In FIG. 3, the longitudinal axis 130 of the tag antenna 90 is parallel with the plane 100 of the reader antenna 110. In FIG. 3, the angle θ is zero degrees, meaning that the plane 100 of the reader antenna 110 and the axis 130 of the tag antenna 90 are parallel. In both FIGS. 2 and 3, the tag antenna 90 is said to be “on axis” relative to the reader antenna 110, because the projection 160 of the tag antenna 90 in the direction of the z-axis of the reader antenna 110 onto the plane 100 is within the boundaries of the antenna 110.
In FIG. 4, the tag antenna 90 is shown “off axis” to the reader antenna 100. The center 170 of the projection 160 and the center 180 of the reader antenna 110 are at an offset distance “D” from one another. The relative positions of the tag antenna and the reader antenna, when the former is projected onto the latter, may be summarized as follows: off axis (when the entire projection of the tag antenna falls outside the reader antenna), partially on-axis (when a portion of the projection of the tag antenna falls inside the reader antenna, but the center of the projection is outside of the reader antenna), substantially on-axis (when the center of the projection of the tag antenna falls inside the reader antenna), and on-axis (when the center of the projection of the tag antenna is aligned with the center of the reader antenna). These relative positions of the reader antenna and the tag antenna are in increasing order of preference, with on-axis tag positioning being the most preferred though not required. Although it is unlikely that a tag antenna will always be exactly on-axis relative to the reader antenna, better interrogation performance is believed to be obtained when angle θ is zero degrees and the tag is at least substantially on-axis, meaning that the center of the projected tag antenna falls somewhere within the boundaries of the reader antenna 110. For on-axis interrogation, interrogation performance is acceptable at θ of about 30 degrees or even about 45 degrees, but after angle θ increases to more than about 55 or 60 degrees, it is very difficult to successfully interrogate the tag. Acceptable interrogation performance may be obtained for off-axis tag positions if angle θ is greater than zero degrees; the preferred angle depending on factors including the distance between the tag and the antenna and the distance D.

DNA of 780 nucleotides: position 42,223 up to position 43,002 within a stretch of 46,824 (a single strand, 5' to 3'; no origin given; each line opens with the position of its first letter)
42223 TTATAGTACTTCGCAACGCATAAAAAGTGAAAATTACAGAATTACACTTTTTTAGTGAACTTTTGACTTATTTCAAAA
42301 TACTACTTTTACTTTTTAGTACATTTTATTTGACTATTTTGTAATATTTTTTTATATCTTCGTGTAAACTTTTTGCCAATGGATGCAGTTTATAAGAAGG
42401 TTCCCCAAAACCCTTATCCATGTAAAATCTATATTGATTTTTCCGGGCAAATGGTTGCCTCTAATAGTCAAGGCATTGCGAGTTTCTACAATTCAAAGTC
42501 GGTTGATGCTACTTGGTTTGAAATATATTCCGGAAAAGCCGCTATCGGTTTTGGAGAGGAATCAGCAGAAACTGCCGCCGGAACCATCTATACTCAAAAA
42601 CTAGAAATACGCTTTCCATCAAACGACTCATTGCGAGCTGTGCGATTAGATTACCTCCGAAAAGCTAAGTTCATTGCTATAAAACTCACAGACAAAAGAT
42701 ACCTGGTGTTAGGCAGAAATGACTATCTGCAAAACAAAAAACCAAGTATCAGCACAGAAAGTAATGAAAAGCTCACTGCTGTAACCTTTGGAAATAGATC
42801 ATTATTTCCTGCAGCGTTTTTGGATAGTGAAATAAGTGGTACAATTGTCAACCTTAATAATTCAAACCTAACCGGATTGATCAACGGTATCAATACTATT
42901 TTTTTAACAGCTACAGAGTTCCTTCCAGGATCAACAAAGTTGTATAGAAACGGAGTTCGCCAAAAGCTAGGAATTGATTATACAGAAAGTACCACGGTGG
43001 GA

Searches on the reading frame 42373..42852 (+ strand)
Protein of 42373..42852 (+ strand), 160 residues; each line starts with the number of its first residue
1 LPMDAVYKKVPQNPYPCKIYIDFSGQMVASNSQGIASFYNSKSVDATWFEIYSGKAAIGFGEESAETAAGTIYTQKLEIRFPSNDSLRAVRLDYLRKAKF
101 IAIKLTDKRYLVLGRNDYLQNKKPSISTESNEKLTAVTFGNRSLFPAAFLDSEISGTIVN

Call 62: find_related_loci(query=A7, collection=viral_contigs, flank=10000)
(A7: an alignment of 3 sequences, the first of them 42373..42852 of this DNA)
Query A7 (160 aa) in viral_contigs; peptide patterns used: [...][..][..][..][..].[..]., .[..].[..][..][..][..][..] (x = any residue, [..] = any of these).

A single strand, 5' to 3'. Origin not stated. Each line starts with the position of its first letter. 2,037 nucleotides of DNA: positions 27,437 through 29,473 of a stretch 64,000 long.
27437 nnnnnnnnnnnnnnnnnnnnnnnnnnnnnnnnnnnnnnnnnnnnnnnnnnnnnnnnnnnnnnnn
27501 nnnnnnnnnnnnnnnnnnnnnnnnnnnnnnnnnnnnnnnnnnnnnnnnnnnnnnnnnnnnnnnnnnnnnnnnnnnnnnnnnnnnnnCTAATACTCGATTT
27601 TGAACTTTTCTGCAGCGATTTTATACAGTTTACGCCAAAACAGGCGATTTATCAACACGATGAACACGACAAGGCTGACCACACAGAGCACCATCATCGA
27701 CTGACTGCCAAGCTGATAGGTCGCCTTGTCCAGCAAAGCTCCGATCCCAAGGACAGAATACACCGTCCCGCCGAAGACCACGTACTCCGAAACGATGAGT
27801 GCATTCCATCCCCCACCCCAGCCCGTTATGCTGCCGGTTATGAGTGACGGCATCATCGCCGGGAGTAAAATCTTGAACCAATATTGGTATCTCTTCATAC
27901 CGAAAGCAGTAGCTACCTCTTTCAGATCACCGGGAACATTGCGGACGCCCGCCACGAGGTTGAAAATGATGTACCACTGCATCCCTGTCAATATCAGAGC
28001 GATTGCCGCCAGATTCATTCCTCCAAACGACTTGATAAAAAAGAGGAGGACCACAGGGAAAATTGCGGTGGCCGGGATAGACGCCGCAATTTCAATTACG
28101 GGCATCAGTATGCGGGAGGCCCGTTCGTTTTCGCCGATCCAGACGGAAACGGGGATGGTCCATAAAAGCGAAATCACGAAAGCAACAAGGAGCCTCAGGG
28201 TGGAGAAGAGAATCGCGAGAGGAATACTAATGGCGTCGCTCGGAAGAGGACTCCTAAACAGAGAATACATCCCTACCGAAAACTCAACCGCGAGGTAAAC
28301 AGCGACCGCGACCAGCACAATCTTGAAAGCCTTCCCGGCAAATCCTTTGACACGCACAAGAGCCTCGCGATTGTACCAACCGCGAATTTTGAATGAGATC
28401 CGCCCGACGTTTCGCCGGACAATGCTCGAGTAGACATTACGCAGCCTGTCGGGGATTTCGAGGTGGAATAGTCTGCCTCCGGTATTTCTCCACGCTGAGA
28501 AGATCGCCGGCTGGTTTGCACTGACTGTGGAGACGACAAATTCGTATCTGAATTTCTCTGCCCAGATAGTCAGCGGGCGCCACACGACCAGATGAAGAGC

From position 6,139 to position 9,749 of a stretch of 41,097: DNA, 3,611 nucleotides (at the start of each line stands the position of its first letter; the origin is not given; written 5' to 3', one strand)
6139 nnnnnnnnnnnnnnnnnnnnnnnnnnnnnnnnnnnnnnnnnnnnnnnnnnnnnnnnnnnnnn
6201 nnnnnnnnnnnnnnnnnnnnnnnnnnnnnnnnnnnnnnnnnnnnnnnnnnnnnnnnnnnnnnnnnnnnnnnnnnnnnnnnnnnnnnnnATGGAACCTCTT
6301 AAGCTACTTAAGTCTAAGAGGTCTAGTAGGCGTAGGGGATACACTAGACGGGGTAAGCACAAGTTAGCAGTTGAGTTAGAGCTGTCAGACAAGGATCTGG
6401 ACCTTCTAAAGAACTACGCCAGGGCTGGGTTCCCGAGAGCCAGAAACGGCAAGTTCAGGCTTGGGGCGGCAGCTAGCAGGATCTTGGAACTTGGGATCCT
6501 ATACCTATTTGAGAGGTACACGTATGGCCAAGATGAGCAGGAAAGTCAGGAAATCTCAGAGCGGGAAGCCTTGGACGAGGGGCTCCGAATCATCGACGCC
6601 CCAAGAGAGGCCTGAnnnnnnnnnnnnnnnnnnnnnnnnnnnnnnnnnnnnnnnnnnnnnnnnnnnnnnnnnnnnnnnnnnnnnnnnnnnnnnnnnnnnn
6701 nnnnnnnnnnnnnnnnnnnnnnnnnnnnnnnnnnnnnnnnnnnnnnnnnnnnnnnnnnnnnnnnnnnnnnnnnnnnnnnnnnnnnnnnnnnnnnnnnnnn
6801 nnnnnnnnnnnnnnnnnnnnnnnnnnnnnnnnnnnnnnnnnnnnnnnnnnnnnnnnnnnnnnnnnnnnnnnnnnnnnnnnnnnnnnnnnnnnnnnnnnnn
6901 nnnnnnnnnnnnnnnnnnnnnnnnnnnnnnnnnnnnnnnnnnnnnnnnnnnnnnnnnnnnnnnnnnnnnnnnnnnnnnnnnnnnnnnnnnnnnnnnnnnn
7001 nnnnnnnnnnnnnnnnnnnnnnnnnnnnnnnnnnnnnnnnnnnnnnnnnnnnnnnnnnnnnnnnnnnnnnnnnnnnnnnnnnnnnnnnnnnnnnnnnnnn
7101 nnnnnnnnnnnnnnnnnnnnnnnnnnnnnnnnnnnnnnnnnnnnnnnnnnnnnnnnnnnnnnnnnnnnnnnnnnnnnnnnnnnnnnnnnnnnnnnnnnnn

In one embodiment of the invention, a preferred position of the tag (and therefore tag antenna) on the pallet is provided that results in decreased offset distances, D, when a forklift with the antenna arrays of the invention engages a pallet. In another embodiment, certain tag orientations on the pallet are described, which facilitate the interrogation of those tags regardless of the direction from which a pallet (such as a four-way pallet) is approached by a forklift. These and other aspects of the invention are described in greater detail below.
FIG. 5A is a top view of a rectangular four-way pallet 10, with one of the four possible positions in which a forklift can engage with the pallet 10. FIGS. 5B, 5C, and 5D show the other three possible forklift positions, and will be described in turn below. In each position, the forklift truck is centered with respect to the side 60 of pallet 10 facing the front of the forklift. Each antenna interrogates RFID tags within the range of the antenna by transmitting a signal in a generally conical pattern 200, as shown. Accordingly, when a forklift approaches a pallet as shown in FIG. 5A, at least one of the antennas interrogates the RFID tag positioned in the adjacent portion of the pallet. Moreover, if the RFID tag is positioned generally as shown, at approximately a 45-degree angle with respect to the side 60 of the pallet, then the RFID tag will preferably be on-axis, or perhaps substantially on-axis, or at least partially on-axis relative to the RFID reader antenna. A particularly beneficial aspect of the present invention is then apparent from FIGS. 5B, 5C, and 5D. In each case, the position of the RFID tag, at approximately a 45-degree angle, enables the forklift antennas to interrogate the RFID tag on-axis, or perhaps substantially on-axis, or at least partially on-axis. More specifically, in FIG. 5B the right-hand reader antenna can interrogate the RFID tag in the lower right-hand quadrant of the pallet; in FIG. 5C the left-hand reader antenna can interrogate the RFID tag in the upper left-hand quadrant of the pallet; and in FIG. 5D the right-hand reader antenna can interrogate the RFID tag in the upper left-hand quadrant of the pallet. Another manner of describing the location of the RFID tags in or on the pallet is that they are generally provided in opposed (rather than in adjacent) quadrants of the pallet, as shown. This general arrangement of the forklift and pallet can be done with only two RFID antennas on the forklift and two RFID tags (positioned generally as shown, or as later described and shown), if desired, or with more antennas and/or tags as desired. The 45-degree angle referenced and shown in the Figures is preferred, but other angles may be used if the RFID reader antenna is still able to interrogate the RFID tag successfully.
The particular arrangement of RFID tags on the pallet shown in FIG. 5 is useful, but not the only arrangement that is within the scope of the present invention. FIGS. 6A through 6K illustrate embodiments that may also be useful for applications including the one shown in FIG. 5. FIGS. 6A, 6B, 6C, and 6D show embodiments in which the transverse axis of the RFID tag is generally parallel to the z-axis of the pallet, FIGS. 6E, 6F, 6G, and 6H show embodiments in which the transverse axis of the RFID tag is generally parallel to the plane of the pallet, and FIGS. 6I, 6J, and 6K show embodiments in which the longitudinal axis of the RFID tag is generally parallel to the z-axis of the pallet. In each of these cases, the polarization axis for each antenna in the array should be favorably aligned relative to the longitudinal axes of the tags in the pallets to maximize the read performance.